At the time you send your completed application, the USDA will request that you submit supporting paperwork. Which documents they request is different for every business. Here are some documents they customarily ask for:
Usually, the primary documentation request from the USDA will be followed by a request for revenue verification. The program handling your application at the USDA must have evidence of whether or not you sell more hot/takeout food than qualifying inventory to deem you eligible for reauthorization. The may ask that you hand in tax returns, sales records, invoice records, and bills of sale. If your records show that the majority of your food sales are cooked foods, your application will be denied.
If it so happens that your sales data fit the USDA criteria, their next move is to evaluate your inventory. The most common method they use to accomplish this is by conducting an inspection of your store. If the inspection reveals that your store’s inventory misses the mark, you could be given a chance to submit your inventory records to the USDA for inspection. Other documents that can be of use include supplier invoices, grocery receipts and records of food purchases. These documents are good ways to show the USDA that you ordered and received sufficient amounts of the required staple foods within 21 days before the store visit.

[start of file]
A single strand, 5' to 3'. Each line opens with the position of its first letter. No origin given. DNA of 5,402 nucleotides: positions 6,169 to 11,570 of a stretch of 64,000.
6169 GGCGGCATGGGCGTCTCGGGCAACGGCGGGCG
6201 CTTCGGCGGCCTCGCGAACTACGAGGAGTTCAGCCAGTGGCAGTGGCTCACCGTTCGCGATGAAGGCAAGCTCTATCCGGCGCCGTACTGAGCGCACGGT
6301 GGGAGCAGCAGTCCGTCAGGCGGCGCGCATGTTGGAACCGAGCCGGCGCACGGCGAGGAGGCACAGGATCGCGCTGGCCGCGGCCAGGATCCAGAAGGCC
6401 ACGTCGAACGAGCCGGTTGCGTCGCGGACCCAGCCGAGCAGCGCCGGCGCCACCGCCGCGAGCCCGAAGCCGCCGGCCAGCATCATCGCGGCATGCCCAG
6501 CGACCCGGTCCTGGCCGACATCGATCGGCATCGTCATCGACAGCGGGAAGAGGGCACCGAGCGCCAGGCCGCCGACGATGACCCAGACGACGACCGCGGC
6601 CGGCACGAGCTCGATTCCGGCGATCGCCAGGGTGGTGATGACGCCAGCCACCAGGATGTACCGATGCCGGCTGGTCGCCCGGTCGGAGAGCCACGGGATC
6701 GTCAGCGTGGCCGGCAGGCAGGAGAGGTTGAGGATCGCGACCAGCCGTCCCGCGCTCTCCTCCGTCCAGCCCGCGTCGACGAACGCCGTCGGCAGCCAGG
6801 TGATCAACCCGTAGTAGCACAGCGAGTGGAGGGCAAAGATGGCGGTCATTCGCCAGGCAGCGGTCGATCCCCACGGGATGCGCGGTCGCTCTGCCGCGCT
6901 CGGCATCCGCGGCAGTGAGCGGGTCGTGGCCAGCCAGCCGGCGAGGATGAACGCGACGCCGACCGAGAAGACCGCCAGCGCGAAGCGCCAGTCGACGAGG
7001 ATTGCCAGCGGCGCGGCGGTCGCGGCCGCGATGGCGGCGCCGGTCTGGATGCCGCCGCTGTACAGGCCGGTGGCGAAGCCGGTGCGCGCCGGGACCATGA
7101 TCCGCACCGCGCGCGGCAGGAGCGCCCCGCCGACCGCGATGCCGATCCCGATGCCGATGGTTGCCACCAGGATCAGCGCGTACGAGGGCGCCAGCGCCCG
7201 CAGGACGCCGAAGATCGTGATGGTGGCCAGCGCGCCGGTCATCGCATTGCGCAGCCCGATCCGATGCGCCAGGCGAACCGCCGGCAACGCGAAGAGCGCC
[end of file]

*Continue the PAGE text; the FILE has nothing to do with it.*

After the USDA evaluates your revenue and inventory, they send out their decision letter. Getting a reauthorization marks the end of the procedure. On other hand, if you are denied SNAP reauthorization, you have the right to appeal. There are cases in which you could potentially re-apply right away, and under other circumstances you may be asked to wait six months or more. In the worst situations, they can move to permanently reject your application.
What Are my Options if the USDA Denies My SNAP Reauthorization?
You Have the Choice to File a SNAP Retailer License Appeal
Your Decision Letter may state that the USDA has decided to withdraw your store’s license to participate in SNAP. This letter will come as part of a pack of papers delivered by UPS. That letter, sometimes referred to as a Denial Letter, will explain the withdrawn status of your reauthorization application. If such a letter arrives, you should:
Getting denied can be the result of a determination by a Food and Nutrition Service (FNS) agent who carried out an onsite inspection that your store failed to measure up to the stocking requirements listed in Criterion A, or that, after your a review of your documents, you did not meet the Criterion B sales requirements. If this is the reasoning, you will be ineligible to apply for SNAP authorization again for at least six months, which can be a huge blow to many businesses.